Introduction to "Japan's Financial Institutions"
Hello, and welcome to "Understanding Japan's Financial Institutions" by David Luhman.
David, after graduating with special honors in aerospace engineering and journalism from the University of Colorado in Boulder, went to Japan where he spent five years working at a small Japanese trading company, an American maker of mini-super computers, and finally, a Japanese securities company.
During his time in Japan, he became fluent in Japanese and eventually became the president of Tokyo's only Japanese language Toastmasters club.
Now he's back at the University of Colorado where he's earning an MBA in Finance. However, as part of his ongoing effort to help people do business in Japan, he's produced several tapes about doing business there.
In this tape, David discusses Japanese banks, Postal Savings and other governmental agencies, long-term credit banks, trust banks, insurance firms and securities companies. And now, here's David Luhman.
Hi I'm David Luhman and welcome to "Understanding Japan's Financial Institutions." In this tape, I'd like to introduce the major players in Japanese finance and describe some of the changes that are happening in the area of financial deregulation.
Please note that because of deregulation, things are changing rapidly so the rules of the game may have changed by the time you hear this. So please treat what you hear with appropriate caution.
This tape aims to give lots of hard information, and much of the information is in monetary terms. Most of the numbers will be quoted in yen. For example the Japanese city banks have about ¥400 trillion in assets. In dollar terms, using ¥100 to the dollar for simplicity, that's about four trillion dollars that the city banks are holding.
To introduce the major institutions in Japanese finance, I'd like to "go where the money is." When one looks at the holders of financial assets in Japan, you have to think first of the banks.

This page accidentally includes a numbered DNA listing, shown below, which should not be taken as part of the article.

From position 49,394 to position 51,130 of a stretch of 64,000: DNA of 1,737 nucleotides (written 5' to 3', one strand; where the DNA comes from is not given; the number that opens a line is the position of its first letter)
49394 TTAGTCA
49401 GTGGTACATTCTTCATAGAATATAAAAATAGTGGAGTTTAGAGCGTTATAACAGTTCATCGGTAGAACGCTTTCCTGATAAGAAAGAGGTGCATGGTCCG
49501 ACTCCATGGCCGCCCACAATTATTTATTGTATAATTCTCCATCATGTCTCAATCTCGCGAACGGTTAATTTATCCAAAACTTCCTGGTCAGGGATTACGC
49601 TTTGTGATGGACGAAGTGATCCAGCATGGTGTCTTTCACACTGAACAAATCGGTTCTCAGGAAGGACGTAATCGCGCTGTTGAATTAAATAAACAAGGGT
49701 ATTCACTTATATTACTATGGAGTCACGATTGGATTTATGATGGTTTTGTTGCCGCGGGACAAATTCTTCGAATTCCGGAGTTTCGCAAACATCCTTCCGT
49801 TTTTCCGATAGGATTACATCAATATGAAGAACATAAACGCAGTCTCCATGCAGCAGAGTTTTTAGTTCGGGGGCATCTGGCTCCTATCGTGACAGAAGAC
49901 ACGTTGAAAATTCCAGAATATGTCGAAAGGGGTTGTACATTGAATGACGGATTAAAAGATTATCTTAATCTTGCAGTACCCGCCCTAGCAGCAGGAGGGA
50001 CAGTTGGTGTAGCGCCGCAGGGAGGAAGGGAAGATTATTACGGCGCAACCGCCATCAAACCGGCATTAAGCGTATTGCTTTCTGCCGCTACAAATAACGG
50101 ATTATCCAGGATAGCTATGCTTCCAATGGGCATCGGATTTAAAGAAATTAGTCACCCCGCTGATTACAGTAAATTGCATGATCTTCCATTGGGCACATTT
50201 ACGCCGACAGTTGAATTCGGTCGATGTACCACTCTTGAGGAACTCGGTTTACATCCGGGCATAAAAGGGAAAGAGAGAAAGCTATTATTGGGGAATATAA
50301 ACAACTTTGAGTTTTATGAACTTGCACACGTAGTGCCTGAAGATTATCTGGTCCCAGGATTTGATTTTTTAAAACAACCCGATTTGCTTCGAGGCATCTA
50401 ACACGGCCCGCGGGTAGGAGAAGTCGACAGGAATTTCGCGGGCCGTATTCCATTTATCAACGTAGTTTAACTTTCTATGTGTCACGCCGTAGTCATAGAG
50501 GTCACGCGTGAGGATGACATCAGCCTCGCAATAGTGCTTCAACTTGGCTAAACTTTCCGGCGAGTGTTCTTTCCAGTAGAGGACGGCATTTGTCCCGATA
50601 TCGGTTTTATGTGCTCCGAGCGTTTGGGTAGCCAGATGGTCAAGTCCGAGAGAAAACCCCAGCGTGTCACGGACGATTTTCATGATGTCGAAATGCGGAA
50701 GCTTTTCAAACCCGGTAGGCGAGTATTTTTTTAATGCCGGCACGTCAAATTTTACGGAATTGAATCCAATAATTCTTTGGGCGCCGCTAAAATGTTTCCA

Japanese banks and similar depository institutions hold the bulk of Japanese financial assets. The major groups are city banks, regional banks, credit associations, agricultural cooperatives and long-term credit banks.
Long-term credit banks serve as a surrogate for the domestic corporate bond market. Japan has only an embryonic corporate bond market due to regulations that prohibited most corporations from issuing corporate bonds until the mid 1980s.
Next in line of financial asset holders is the post office.
Japan's Ministry of Posts and Telecommunications is the world's largest depository institution, with over ¥170 trillion in Postal Savings, and another ¥60 trillion in assets for Postal Insurance.
Next come the securities firms. Securities firms really don't hold that much in assets, but they do oversee trading in the ¥300 trillion stock market. Securities firms, along with the city banks, are also key players in the ¥160 trillion market for Japanese government bonds. This is the world's second largest market for government debt, after the United States.
Japan's life insurers watch over ¥150 trillion in funds. They and the trust banks are largely responsible for overseeing the nation's private pension funds. Despite large individual savings, Japan's pension fund assets are fairly small. Japan has $800 billion in pension assets while America has $4.4 trillion. However, with Japan's population growing older, the need for a buildup in pension assets is obvious.
With this overview of some major participants in Japanese finance, let's look closer at each of them, and the governmental agencies that regulate them.